Visiting Layanee’s ledge and garden in Rhode Island


Wherever I travel these days, I seem to know a garden blogger who lives there. That’s partly because I’ve been blogging and reading blogs for a decade and partly because I’ve gotten to know lots of bloggers in person through years of attending the annual Garden Bloggers Fling. (I just got home from the Minneapolis Fling and will have posts about it soon.)


So a couple of weeks ago, when my daughter and I flew up to Providence, Rhode Island, to visit Brown University, I was excited to realize we’d be just a 40-minute drive from blogger Layanee DeMerchant’s home. Layanee’s been blogging at Ledge & Gardens for about 10 years, and I was thrilled to finally see her garden in person. Getting to meet her adorable granddaughter, Hailey, was a bonus! The occasion called for a silly photo, although Hailey wisely remained dignified.


And then there’s Gibbs. Gibbs! The biggest loverboy of a chocolate lab you’ve ever seen. He wanted to be in our laps every time we sat down and give us hugs every time we stood up. Who could resist that face? Not me.


Although I’d read about Layanee’s garden many times on her blog, its rural location somehow caught me by surprise. Layanee and her husband — “The Equipment Manager,” as she’s dubbed him — live out in the country on a gravel lane.


Surrounded by woods, with old fieldstone walls marking the property line…


…the garden is a burst of color and texture in a large clearing around their contemporary home. The eggplant-purple of the front door is repeated in a cast-stone leaf on the wall…


…and in containers and even a bowling ball set amid lush perennials.


A fun purple trio


Daisies and variegated Japanese forest grass


Daylilies and clematis


A swimming pool sits in the center of Layanee’s lawn, but you’d never know it was there at first glance. A wire fence surrounding the pool is layered with climbing vines and flowering perennials, making a colorful long border that leads your eye to a big barn and shed.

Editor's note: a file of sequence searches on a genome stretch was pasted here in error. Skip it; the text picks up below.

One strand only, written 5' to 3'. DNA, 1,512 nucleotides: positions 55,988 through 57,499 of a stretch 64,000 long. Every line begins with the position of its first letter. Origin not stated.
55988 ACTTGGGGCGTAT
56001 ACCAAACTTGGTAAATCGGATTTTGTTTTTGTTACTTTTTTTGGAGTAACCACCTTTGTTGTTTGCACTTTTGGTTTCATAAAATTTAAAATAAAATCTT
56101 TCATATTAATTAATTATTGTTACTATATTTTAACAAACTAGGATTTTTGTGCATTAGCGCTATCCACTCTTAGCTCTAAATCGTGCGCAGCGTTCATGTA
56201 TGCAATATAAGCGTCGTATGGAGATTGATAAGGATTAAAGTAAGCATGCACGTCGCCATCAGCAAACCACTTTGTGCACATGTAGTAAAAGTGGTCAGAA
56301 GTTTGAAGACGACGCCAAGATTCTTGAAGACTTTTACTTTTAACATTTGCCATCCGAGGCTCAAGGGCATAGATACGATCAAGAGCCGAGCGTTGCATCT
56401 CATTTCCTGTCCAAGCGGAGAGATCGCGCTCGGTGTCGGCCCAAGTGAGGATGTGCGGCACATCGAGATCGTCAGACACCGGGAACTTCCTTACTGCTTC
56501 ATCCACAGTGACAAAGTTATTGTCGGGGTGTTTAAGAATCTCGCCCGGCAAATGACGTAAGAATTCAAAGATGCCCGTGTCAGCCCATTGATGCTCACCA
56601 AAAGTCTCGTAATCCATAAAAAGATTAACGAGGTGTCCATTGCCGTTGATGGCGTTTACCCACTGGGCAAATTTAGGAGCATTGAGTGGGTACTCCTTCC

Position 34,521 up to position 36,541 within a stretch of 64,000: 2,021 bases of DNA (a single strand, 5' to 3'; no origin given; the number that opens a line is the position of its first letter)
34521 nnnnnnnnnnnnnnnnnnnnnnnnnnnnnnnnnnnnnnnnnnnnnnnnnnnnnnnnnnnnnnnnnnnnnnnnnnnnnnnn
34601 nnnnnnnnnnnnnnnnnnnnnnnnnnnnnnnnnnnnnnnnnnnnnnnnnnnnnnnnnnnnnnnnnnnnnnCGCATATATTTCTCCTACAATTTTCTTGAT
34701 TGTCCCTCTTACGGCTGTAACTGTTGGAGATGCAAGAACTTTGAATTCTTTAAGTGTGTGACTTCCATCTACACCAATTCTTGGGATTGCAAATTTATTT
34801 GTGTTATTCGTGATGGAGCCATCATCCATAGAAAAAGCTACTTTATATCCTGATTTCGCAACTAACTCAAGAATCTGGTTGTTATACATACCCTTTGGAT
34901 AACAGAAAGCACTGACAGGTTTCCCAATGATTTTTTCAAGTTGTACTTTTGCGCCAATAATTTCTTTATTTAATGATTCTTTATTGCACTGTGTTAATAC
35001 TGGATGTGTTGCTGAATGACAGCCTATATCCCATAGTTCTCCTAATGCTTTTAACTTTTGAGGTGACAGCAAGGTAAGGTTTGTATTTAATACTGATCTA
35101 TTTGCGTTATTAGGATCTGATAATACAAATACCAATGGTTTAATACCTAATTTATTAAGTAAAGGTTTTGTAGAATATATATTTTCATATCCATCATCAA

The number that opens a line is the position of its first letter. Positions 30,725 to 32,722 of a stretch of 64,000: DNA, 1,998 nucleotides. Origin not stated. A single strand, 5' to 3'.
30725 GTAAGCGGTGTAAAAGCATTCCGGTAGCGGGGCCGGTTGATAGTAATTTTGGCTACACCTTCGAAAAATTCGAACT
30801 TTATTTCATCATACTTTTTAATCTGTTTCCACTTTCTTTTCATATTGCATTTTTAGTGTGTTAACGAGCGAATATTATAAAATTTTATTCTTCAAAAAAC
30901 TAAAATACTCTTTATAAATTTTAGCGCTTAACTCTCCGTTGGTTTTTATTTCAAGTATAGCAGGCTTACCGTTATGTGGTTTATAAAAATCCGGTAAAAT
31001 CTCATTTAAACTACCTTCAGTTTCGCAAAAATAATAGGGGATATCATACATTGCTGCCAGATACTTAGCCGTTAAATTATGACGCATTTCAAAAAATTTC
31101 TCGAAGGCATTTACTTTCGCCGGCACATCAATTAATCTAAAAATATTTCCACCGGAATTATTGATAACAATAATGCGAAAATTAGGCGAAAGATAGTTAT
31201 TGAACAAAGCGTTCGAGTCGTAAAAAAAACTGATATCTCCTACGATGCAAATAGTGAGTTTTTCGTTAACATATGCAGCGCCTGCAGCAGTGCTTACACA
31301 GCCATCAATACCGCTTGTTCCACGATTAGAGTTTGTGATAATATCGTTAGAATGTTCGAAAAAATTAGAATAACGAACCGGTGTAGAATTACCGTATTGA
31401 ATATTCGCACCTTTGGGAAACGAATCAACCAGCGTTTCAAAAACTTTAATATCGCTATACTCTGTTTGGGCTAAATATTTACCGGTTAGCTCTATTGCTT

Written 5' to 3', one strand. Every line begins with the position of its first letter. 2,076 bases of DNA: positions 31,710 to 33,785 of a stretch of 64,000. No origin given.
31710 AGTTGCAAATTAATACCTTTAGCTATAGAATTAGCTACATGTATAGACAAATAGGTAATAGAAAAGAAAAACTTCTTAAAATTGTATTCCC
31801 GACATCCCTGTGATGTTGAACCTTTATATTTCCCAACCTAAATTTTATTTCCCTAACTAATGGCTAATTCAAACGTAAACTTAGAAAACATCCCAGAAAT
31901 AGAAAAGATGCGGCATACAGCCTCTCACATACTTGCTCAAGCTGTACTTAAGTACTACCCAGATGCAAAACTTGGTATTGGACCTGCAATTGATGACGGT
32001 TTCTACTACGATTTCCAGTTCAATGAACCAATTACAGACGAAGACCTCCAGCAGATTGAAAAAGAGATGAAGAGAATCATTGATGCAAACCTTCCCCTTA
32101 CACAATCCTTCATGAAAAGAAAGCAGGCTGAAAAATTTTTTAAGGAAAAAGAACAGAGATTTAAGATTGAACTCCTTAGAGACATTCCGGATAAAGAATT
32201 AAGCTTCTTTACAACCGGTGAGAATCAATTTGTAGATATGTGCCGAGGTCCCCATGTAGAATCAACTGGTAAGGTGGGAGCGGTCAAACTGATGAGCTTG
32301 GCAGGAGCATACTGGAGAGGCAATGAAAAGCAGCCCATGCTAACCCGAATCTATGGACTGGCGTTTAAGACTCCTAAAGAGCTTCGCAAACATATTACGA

Daylily and coreopsis


‘Lucifer’ crocosmia


Another cast-stone leaf adorns the shed wall, where pink and red hollyhocks echo the upright lines of the battens.


Tissue-soft, pink-veined petals


At each end of the pool, a half-moon gate invites you to enter with a terracotta face planter wearing a hot-pink flowery crown.


The lady on one gate…


…and the gentleman on the other.


This potted yucca surprised me! Not what I expected to see in a New England garden. It would be at home in Austin.


Delphiniums, on the other hand, are exotic to these Southern eyes.


We can both grow daylilies though.


Verbena bonariensis too, although I expect it’s an annual for Layanee.


The butterflies had found it, of course.


I haven’t yet mentioned the moths. Rhode Island had experienced an unfortunate plague of gypsy moth caterpillars in June, and Layanee’s garden was hard-hit. The caterpillars stripped the trees bare, turning a summer vista into a strange pantomime of winter when you looked up.


Not even conifers were spared. Layanee had lost a few beautiful trees and shrubs.


By the time I visited in early July, the caterpillars had become moths, and the air at ground level danced with their fluttering wings. As we walked through the garden, the moths bumped into our heads and bodies.


We snatched a few out of the air and tossed them to the goldfish in Layanee’s pond, who snapped them up. It was small revenge for all the damage they’d inflicted on her garden. But she was philosophical about the losses, and already the first glimmers of new green leaves were appearing amid the branches.


It’s a testament to the variety and lushness of her garden that, had it not been for the stripped trees, I wouldn’t even have noticed the damage. As the gardener, she could probably see nothing else.


One of the things I love about Layanee is her wry sense of humor, and even a plague of gypsy moths can’t keep her down. We enjoyed a lovely long talk under the umbrella on her patio.


And homemade refreshments too: lemon bars and lemonade. Delicious!


Thank you, Layanee, for the delightful garden visit! I loved meeting your family and Gibbs and seeing the magical place you’ve created. And it was fun to see you again the following week at the Minneapolis Fling!

Up next: The magical WaterFire festival in downtown Providence.

I welcome your comments; please scroll to the end of this post to leave one. If you’re reading this in a subscription email, click here to visit Digging and find the comment box at the end of each post.
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Digging Deeper: News and Upcoming Events